Crawford, Williams and a twist of fate

Jamal Crawford and Jay Williams would've been one 'sick' backcourt with the Bulls

Originally Published: April 30, 2010
By Scoop Jackson |

It's a fascinating thing to see one man's life through another man's eyes. ESPN college basketball analyst Jay Williams once was the other half, with Jamal Crawford, of what should have/could have/would have been the sickest (best) backcourt the NBA had seen since Chauncey and Rip. But the basketball gods had other plans. Crawford's teammate with the Chicago Bulls in 2002-03, Williams reflects here on what the world missed when a motorcycle accident ended Williams' career after one season, as well as what he sees now in Crawford, who I said at the time might be "the next Iceman."

Scoop Jackson: With your background and history with Jamal, how do you feel about where he is in his career right now?

Jay Williams: He's in such a good situation. Being able to come off the bench and do your thing? Man. I've always been a fan because Jamal has a"swaggerness" to him. He has that style, you know, and he has the ability to embarrass you. He can get you alone; and with his handles, if he gets you leaning a certain way, he'll just go by you and you'll feel like, "Damn, did that really just happen?"

With Atlanta, it's good to see him in a situation where he can just come off the bench and get a heat check every single night [laughs]. And that's his game! I mean, he has that [kind of] game where he can explode for 40-plus. It was always just a matter of him being in the right system to do it.

Jackson: When you reflect back on your career, do you kind of -- for lack of a better word -- regret the fact that you and Jamal never got a chance to really ball together?

Williams: You know what? It's funny. I used to see Jamal when he was in New York [playing for the Knicks]; and every time we see each other, we'd talk about that. I was still trying to figure out who I was as an NBA player, and he was still trying to figure out who he was and his role as a player, also. So we never really had that chance.

[+] EnlargeJamal Crawford
Jonathan Daniel/Getty ImagesFor a too-brief time in the 2002-03 season, Jay Williams, left, and Jamal Crawford, right, made some beautiful music together on the court for the Bulls.

The one thing about Jamal that I've always loved is that he's extremely competitive. From the first time I stepped on the practice court in Chicago, he came right at me -- which was deservedly so. I mean, we were both playing for the same position at the time. We both spent the entire season trying to battle each other every day in practice and in games. But when we finally started playing together, like the last 15 to 20 games of the season, it was like, "Wow. This is what this could really be like." And now we always talk about that. Man, we would have been there. I have no doubt in my mind, with me being 28 and Jamal's being  what, 29 or 30? -- we'd be in the primes of our careers right now and hopefully still be in Chicago, still doing it.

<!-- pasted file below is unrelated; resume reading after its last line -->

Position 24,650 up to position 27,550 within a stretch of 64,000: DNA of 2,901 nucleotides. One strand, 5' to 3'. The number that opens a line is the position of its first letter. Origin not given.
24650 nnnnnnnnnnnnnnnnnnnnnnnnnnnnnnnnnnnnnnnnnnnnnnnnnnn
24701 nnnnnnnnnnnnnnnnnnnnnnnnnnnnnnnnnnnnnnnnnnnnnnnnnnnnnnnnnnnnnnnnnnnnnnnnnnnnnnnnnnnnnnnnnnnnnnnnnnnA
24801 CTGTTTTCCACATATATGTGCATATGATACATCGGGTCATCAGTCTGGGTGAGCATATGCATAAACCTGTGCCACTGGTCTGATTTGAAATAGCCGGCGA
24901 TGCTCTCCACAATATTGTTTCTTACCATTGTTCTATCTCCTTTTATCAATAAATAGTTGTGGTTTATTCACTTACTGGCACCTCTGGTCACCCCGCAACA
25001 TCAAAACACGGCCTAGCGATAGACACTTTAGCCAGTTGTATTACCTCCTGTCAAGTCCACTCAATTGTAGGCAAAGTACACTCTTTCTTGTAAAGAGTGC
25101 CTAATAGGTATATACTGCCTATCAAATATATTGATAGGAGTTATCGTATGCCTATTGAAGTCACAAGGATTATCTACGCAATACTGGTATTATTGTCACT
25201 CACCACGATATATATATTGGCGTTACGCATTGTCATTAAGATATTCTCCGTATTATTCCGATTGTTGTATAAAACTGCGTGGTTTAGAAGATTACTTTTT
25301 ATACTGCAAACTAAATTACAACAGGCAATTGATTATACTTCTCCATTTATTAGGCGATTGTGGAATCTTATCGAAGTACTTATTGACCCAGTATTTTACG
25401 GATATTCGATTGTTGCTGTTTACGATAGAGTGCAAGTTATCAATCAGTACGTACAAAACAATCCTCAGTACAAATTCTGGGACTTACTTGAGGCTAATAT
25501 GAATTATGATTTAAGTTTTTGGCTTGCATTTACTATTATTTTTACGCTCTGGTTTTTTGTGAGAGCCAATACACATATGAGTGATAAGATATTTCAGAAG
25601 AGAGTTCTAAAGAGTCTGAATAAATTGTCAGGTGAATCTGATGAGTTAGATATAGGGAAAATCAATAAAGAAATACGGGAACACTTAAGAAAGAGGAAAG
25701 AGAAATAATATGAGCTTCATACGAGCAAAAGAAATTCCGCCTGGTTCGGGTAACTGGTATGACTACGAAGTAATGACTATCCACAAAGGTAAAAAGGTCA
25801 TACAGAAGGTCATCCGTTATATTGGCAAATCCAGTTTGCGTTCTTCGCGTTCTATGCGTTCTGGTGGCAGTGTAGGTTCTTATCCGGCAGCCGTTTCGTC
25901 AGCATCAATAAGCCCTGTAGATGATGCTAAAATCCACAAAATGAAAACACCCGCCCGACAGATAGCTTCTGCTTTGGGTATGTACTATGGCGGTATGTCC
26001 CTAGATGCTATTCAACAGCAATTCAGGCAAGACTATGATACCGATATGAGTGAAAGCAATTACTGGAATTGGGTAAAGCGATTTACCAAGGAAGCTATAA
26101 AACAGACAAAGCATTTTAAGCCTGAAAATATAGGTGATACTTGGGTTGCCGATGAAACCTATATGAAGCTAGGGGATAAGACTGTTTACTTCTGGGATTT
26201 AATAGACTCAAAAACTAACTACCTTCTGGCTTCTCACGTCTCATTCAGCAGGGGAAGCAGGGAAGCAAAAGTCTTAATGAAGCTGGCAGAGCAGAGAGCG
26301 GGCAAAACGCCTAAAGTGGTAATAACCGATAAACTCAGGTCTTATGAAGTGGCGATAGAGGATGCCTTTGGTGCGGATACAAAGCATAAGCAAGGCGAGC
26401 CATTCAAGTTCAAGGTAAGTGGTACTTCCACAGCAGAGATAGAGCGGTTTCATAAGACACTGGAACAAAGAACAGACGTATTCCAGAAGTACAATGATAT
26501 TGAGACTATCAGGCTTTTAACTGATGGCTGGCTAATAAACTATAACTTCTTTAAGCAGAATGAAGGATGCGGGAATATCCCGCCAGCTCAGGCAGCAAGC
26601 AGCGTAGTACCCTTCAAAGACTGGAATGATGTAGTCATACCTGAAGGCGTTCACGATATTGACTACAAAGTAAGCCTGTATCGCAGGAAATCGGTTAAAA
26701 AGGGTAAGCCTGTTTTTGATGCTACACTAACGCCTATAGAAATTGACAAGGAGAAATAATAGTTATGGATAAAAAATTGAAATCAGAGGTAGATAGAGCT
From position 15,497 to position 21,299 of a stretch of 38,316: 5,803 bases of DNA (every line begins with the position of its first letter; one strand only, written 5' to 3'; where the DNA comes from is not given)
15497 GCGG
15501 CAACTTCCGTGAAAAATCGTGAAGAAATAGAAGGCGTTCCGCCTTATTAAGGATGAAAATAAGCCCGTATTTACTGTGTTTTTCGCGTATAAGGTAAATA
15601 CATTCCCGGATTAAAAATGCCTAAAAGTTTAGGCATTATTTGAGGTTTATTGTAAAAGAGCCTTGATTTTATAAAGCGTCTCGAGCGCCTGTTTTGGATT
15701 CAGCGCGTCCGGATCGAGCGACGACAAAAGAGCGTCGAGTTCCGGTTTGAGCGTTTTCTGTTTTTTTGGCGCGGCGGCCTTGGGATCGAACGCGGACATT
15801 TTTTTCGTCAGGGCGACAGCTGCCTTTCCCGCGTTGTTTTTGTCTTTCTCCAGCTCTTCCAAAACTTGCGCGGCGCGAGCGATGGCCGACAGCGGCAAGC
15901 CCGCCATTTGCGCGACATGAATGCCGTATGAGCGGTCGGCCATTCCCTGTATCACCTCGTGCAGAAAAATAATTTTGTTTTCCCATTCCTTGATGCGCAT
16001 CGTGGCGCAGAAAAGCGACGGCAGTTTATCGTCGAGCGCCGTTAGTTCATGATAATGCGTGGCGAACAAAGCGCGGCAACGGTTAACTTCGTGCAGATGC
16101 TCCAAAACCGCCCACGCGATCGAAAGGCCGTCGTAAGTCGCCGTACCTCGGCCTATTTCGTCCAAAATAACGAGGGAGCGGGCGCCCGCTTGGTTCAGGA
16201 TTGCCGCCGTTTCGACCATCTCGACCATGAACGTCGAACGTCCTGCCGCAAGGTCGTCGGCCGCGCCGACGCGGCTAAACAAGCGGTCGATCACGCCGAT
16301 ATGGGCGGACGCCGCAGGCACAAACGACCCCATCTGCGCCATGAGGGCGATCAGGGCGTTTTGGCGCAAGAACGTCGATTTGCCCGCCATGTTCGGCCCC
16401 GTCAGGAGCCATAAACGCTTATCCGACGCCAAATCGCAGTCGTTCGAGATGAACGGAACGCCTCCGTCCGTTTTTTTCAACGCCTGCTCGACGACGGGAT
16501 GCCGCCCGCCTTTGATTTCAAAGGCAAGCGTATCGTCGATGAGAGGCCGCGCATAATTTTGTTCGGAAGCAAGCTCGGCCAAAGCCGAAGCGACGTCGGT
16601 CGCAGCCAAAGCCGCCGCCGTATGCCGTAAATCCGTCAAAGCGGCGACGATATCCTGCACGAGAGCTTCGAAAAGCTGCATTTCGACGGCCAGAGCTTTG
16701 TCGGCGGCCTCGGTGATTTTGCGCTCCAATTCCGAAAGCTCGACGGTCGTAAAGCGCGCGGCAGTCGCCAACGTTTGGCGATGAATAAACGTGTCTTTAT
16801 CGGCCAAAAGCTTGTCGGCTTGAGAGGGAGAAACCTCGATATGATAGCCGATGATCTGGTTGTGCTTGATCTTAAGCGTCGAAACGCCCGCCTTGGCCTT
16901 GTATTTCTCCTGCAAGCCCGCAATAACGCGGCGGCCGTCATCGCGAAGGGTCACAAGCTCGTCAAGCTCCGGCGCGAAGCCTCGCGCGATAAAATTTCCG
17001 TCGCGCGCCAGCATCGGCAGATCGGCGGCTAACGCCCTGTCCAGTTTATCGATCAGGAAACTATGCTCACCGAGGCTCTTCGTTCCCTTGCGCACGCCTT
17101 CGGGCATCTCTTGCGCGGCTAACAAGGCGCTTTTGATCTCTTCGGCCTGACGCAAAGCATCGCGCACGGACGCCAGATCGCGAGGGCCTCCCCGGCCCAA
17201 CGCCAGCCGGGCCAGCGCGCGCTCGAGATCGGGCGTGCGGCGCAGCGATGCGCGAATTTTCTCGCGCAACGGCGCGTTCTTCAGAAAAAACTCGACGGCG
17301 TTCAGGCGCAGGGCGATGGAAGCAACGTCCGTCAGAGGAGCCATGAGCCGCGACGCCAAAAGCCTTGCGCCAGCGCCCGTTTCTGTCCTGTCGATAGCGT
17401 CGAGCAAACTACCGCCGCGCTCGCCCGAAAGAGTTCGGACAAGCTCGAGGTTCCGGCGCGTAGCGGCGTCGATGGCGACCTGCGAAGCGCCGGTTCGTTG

Jackson: Do you think him being on the Hawks gets them to that promised land? Is he the difference-maker for the Hawks?

Williams: Here's the thing. [The Hawks] have a squad over there. Josh [Smith] and Joe [Johnson], I mean, they definitely have a squad. But [Crawford] has been able to save them in so many games this year. I mean, Jason Terry is still doing it, but [Crawford] is like the new Jason Terry -- the new sixth man coming off the bench, dropping 35 or 40 [points]. He's averaging 19 points per game, the second-leading scorer on that team next to Joe Johnson. If anything, Jamal is the glue, scoring-wise, on that team that keeps that team together.

Jackson: If you are, say, Cleveland, Orlando, Boston or any other team that might have to face the Hawks in the playoffs, I know you have to concentrate on Joe Johnson. But are you more scared of what Jamal Crawford can do to you?

Williams: Yes, 100 percent. Joe [Johnson] has proven himself to be an All-Star and the leader of their team; but the one thing about the League -- and I haven't played in playoff games, but I've watched and been around a lot of playoff teams -- that I've learned is that you've got to be able to control point production off of the bench.

Everyone knows the main guys, the starting five, are not going to do it for you every single game. So if you can limit bench points, that's what's going to allow a team to go a long way. So for, say, Orlando or, say, Cleveland, stopping Jamal Crawford is key. Because if they can stop him from averaging or getting 25 or 30 off the bench, they are making Atlanta beat you with just their starting five. So [Crawford] definitely has an S on his chest as far as other teams' scouting reports go. If [other teams] want to win, they are most definitely going to have to lock into him.

Scoop Jackson is a columnist for


Scoop Jackson | email columnist